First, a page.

A ruler who long ago held sway over the region now controlled by Iraq's Saddam Hussein once confronted a disturbing phenomenon described in the Bible - a hand writing these words on the wall:

"MENE, MENE, TEKEL and PARSIN."As interpreted by the prophet Daniel, the Aramaic words meant in part, "God has numbered the days of your kingdom . . . you have been weighed in balances and found wanting."

That ancient, banqueting king was Belshazzar, successor to Nebuchadnezzar, whose military might and grandeur had made Babylonia the dominant power of the Middle East, a legacy to which Saddam has likened his own role.

"Defender of the Arab nation," Nebuchadnezzar is described in Iraqi history books, a mantle Saddam also claims.

Nebuchadnezzar's Babylonian kingdom centered, as does Iraq, in the Tigris-Euphrates valley, cradle of civilization's beginnings. His surrounding military conquests had made him master of an empire.

By extolling that past grandeur, Saddam has sought to boost his own credentials for dominion.

Before the war, he had spent millions of dollars and used 1,000 laborers to rebuild the ancient capital of Babylon, whose ruins are 60 miles south of the modern capital of Baghdad.

For all of Babylon's splendor, its palaces, gardens, bridges, statues and temples to idols, its decorated processional avenue, immense gates and fortifications, it also became famed for its vice and corruption.

"Babylon the great, the mother of harlots, and of earth's abominations," says the visionary book of Revelation, likely also referring to the subsequent decadence of ancient Rome.

Nebuchadnezzar's older, expansionist empire, like modern Iraq's Saddam, also was a dire foe of Israel.

Instead of hurling missiles on Israel, however, Nebuchadnezzar's armies overran the Jewish kingdom, besieged Jerusalem, looted the city of its treasures, burned it and took much of its population into captivity.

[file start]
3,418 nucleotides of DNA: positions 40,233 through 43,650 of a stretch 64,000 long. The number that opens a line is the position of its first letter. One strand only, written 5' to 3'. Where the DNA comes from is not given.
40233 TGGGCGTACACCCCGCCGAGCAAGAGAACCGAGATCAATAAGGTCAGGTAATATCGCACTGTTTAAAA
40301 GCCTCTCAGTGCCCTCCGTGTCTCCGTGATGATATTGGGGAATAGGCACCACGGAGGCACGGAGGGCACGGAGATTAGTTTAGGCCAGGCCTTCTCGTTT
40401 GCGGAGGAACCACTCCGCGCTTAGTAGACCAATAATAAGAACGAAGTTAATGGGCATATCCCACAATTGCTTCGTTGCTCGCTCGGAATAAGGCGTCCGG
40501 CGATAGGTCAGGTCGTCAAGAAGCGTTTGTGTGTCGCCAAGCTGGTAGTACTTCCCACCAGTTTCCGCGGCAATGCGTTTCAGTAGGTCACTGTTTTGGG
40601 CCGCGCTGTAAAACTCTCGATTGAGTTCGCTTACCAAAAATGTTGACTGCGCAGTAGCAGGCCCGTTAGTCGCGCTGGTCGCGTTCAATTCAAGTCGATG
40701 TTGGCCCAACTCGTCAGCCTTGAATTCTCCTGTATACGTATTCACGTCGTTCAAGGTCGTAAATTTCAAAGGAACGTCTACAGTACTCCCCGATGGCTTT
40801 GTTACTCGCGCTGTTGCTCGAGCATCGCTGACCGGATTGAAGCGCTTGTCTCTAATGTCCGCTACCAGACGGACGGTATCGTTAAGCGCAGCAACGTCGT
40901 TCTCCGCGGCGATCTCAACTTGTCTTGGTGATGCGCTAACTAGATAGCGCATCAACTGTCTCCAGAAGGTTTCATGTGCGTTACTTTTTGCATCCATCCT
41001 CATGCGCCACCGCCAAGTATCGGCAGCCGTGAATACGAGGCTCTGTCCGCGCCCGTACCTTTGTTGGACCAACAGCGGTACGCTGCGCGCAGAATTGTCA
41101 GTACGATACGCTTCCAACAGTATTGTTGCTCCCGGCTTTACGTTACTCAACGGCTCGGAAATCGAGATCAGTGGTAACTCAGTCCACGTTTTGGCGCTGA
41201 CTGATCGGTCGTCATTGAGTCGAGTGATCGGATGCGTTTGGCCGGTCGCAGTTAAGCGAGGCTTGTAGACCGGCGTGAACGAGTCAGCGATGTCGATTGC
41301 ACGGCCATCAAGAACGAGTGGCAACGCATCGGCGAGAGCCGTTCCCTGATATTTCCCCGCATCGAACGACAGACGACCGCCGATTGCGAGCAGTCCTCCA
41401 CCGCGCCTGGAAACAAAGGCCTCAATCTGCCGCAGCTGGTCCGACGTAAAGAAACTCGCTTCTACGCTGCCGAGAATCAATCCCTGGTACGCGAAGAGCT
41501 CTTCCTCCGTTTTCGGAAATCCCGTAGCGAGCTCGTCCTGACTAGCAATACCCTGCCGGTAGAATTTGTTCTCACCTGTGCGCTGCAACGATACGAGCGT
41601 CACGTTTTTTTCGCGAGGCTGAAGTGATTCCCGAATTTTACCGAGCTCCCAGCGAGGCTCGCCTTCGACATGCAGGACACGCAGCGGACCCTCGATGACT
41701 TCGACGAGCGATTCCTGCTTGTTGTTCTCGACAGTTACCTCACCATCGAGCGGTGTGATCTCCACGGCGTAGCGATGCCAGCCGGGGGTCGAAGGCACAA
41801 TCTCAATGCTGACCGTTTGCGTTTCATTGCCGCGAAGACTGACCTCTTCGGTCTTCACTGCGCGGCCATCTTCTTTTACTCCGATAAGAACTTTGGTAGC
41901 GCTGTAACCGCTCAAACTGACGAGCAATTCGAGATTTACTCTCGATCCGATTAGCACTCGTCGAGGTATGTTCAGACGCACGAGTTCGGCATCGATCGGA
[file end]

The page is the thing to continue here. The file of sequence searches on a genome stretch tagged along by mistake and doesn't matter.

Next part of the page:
"By the waters of Babylon, there we sat down and wept, when we remember Zion," relates Psalm 137. "On the willows there we hung our lyres. For there our captors required of us songs, and our tormentors, mirth."

That forced exile to Babylon came in two waves, in 598 and 587 B.C., the latter the most sweeping, the total numbers put variously at 4,600 and 10,000.

The prophet Isaiah recounts the captives' "pain and turmoil" under "unrelenting persecution." He says, "This is a people robbed and plundered, they are all of them trapped in holes, and hidden in prisons."

But he also had words of encouragement. For "they who wait for the Lord shall renew their strength, they shall mount up with wings like eagles, they shall run and not be weary, they shall walk and not faint."

By their skills, some Jewish captives were assigned important tasks. Some gained influence in the royal court, notably Daniel, and also three called Shadrach, Meshach and Abednego.

Although the book bearing Daniel's name apparently was not recorded until much later, it recounts several dramatic episodes with Nebuchadnezzar.

Although the massive exile lasted about 50 years, the prophets kept sounding a steady note both of distress and of hope.

"We have heard a cry of panic, of terror," wrote Jeremiah. But "fear not . . . says the Lord, nor be dismayed O Israel. I will save you from afar, and your offspring from the land of their captivity . . . "

Nebuchadnezzar recurrently was troubled by complicated dreams that his astrologers, enchanters and sorcerers could not fathom, but Daniel reportedly saw through them.

One dream was interpreted to mean Nebuchadnezzar would, in effect, go mad and become like an animal until he recognized the Most High God of Israel. That, indeed, happened to him. The biblical account says:

"He was driven from among men, and ate grass like an ox, and his body was wet with the dew of heaven till his hair grew as long as eagles' feathers and his nails were like birds' claws."

But his reason returned, the account says. He recognized and praised God, and was restored to his royal court and rule. He reigned for 43 years, dying in 562 B.C., with Israel still in captivity.

But under successors, the Babylonian empire fell to the Persian king Cyrus, who in 538 B.C., issued his edict that Jews could return to Israel. They did, rebuilding the temple.